What is HIV/AIDS? 169
What to do if you have an STI
If you or your partner have signs of an STI:
• start treatment right away. Early treatment will protect you from more serious
problems later on, and will prevent the spread of infection to others.
• get tested, if possible. Go to a clinic or health
center where you can be tested to know which
STI you have. This way you will not have to take
medicines you do not need. If it is not possible
to get tested, you may have to take several
medicines. Try to talk with an experienced
health worker about treatment.
• help your partner get treated at the same time
you do. If he does not, he will infect you again
if you have sex. Urge him to take the proper
medicine or to see a health worker.
• make sure you take all the medicine, even if
your signs start to go away. Do not buy only part of the medicine. You (or your
partner) will not be cured until you have taken all the required medicine (see
• practice safer sex. If you do not protect yourself, you can always get another STI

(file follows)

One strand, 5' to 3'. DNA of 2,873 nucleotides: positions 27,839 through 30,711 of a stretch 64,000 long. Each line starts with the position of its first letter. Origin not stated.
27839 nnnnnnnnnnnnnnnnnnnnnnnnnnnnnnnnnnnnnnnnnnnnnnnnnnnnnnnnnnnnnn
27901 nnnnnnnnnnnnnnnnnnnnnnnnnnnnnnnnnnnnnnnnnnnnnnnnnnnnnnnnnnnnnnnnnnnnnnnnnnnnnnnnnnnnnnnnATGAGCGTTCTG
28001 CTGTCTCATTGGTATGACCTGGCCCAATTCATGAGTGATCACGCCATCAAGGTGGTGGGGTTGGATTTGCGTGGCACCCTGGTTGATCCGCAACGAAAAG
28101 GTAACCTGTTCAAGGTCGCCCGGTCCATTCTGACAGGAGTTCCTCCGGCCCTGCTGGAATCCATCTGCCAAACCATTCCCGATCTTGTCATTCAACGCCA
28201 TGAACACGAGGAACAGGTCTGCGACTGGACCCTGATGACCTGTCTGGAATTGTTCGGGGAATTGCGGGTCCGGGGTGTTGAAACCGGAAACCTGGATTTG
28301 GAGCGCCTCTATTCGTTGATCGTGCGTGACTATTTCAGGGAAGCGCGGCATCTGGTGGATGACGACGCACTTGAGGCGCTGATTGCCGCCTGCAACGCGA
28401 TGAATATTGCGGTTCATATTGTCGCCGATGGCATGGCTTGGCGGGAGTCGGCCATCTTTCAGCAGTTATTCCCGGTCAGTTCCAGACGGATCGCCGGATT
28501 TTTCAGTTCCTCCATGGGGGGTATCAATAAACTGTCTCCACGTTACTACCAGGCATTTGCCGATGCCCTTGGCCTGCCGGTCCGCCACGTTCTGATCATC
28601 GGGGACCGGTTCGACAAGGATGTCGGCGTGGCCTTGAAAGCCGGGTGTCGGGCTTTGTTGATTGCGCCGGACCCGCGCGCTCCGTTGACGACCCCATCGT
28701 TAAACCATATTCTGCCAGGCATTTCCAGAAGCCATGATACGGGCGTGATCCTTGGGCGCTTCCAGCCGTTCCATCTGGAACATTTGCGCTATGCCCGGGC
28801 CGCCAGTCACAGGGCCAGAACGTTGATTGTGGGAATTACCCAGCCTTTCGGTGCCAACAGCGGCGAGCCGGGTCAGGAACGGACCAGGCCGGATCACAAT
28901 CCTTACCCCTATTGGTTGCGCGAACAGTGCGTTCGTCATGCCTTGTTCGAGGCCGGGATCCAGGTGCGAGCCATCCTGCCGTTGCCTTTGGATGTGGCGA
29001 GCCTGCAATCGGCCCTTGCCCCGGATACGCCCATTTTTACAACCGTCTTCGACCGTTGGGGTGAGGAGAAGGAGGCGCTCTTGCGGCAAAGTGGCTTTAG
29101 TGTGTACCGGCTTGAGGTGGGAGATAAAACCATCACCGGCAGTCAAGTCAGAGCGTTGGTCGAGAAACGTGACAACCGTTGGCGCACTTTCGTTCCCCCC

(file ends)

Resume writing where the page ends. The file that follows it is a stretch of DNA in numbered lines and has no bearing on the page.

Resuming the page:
(see pages 180 to 182).
What is HIV/AIDS?
HIV (Human Immunodeficiency Virus) is a very small germ you cannot see that weakens
the immune system, the part of the body that fights off infection and disease. HIV is
most often spread from one person to another during sex. If a man passes HIV to a
pregnant woman, or if a pregnant woman is already infected with HIV,
the virus can also pass to a baby during pregnancy, during the birth, or
during breastfeeding. For more information about the ways someone can
and cannot be infected with HIV, see pages 170 to 171.
AIDS (Acquired Immune Deficiency Syndrome) is a disease that
develops some time after a person has been infected with HIV.
A person is said to have AIDS when he or she starts to get many
common health problems more often than usual. Some signs of AIDS
are losing weight, sores that will not heal, a bad cough, sweating at
night, diarrhea, skin rashes, a fever, discharge from the vagina, or
feeling very tired all the time. But all of these problems can have other
causes. You cannot be sure a person has HIV/AIDS without a special
blood test—see page 172.
A Health Handbook for Women with Disabilities 2007